Most children love to listen to stories read out-loud. ESL teachers can help children become more confidant in learning to read English and help them grow in self-esteem by including bilingual stories within their story times. You can also have bilingual books available for students to read during independent reading times. You don’t need to know the second language in the book for the students to enjoy hearing the stories. Most ESL classrooms have students with multiple language backgrounds so it is not probable that the language of each child will be spoken at the school.
One language group that is represented in large numbers in only three states: California, Minnesota and Wisconsin are Hmong speakers. Since I am from Minnesota and currently living in Wisconsin, I have met and worked with many Hmong children. The Hmong language was not a written language until the 1960’s so there are very few children’s books written in Hmong. Written literacy for Hmong children is complicated by the fact that there are White (Hmoob Dawband) and Green Hmong (Moob Ntsuab) dialects which are related languages but have distinct differences in the reading, writing, and spoken language. Most Hmong children do not know how to read or write in Hmong and many speak a mix of Hmong and English frequently referred to as Hmonglish. The majority of Hmong children in public schools in the U.S. are second or third generation refugees. Most families still use Hmong as the primary language at home with Hmonglish and English close behind. If you are interested in more information about teaching tips for working with Hmong students click here.
Here are some resources for Hmong/English books. These books not only have two or three languages included but many of them also tell stories that are traditional Hmong tales carried down through oral storytelling for hundreds of years. (This post includes affiliate links.)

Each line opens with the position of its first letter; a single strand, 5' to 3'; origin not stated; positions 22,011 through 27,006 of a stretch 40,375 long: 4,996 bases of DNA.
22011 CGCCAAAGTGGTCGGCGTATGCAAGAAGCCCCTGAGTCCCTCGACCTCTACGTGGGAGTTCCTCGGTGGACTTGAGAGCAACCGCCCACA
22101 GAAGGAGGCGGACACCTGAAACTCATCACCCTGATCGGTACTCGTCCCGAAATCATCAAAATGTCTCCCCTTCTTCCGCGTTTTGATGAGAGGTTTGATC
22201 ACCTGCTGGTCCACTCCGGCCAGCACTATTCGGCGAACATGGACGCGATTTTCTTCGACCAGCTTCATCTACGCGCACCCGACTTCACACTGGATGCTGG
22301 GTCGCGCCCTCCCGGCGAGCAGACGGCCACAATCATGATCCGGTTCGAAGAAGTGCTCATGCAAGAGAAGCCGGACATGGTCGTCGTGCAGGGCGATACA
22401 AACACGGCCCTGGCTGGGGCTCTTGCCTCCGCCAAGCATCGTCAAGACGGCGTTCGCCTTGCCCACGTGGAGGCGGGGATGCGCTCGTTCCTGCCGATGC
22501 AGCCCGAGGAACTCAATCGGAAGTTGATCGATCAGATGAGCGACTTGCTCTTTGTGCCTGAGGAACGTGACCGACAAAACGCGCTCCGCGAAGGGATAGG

The first three books listed here are board books intended for use with toddlers to preschool aged children.
Kuv You Hmoob / I AM Hmong by Tus sau Paj Xyooj
Paj Xyooj is the author of I AM Hmong. She has written a series of books for the Hmong toddlers. In this book the simple words and repetition allows the child success in learning to read by practicing their reading skills. This is a reading Level AA. The other books in the series along with this one are wonderful for helping Hmong children feel validated and esteemed.
Are You My Baby?/ Koj Puas Yog Kuv Tus Me Ab? by Kathleen Rizzi
Another toddler book starring a cheerful duck looking for her baby. Toddlers will love peeking under the flaps to discover the different animals as you go through the book.
Tig, Tog/ Hip, Hop by Catherine Hnatov
Another good book to teach different animal sounds to your child. There are playful animal images against a vibrant black and white backgrounds.
Good Night, Little Sea Otter / Pw Zoo Tus Me Ntshuab by Janet Halfmann
This cute story is about a little otter who wants to say goodnight to all the others in the sea before going to bed. The illustrations are vivid and beautifully done. This book is like Goodnight Moon and children love to hear it over and over again.
This is one of my favorite books included in this list. It is a beautiful book written by DIa Cha that chronicles the journey from Laos to Thailand and then to the United States. The story is told by following a story cloth which is a traditional Hmong embroidery form called paj ntaub. This book has wonderful color-filled illustrations which show clothing and items important in Hmong culture.
Grandfather’s Story Cloth/ Yawj Daim Paj Ntaub Dab Neeg by Linda Gerdner and Sarah Langford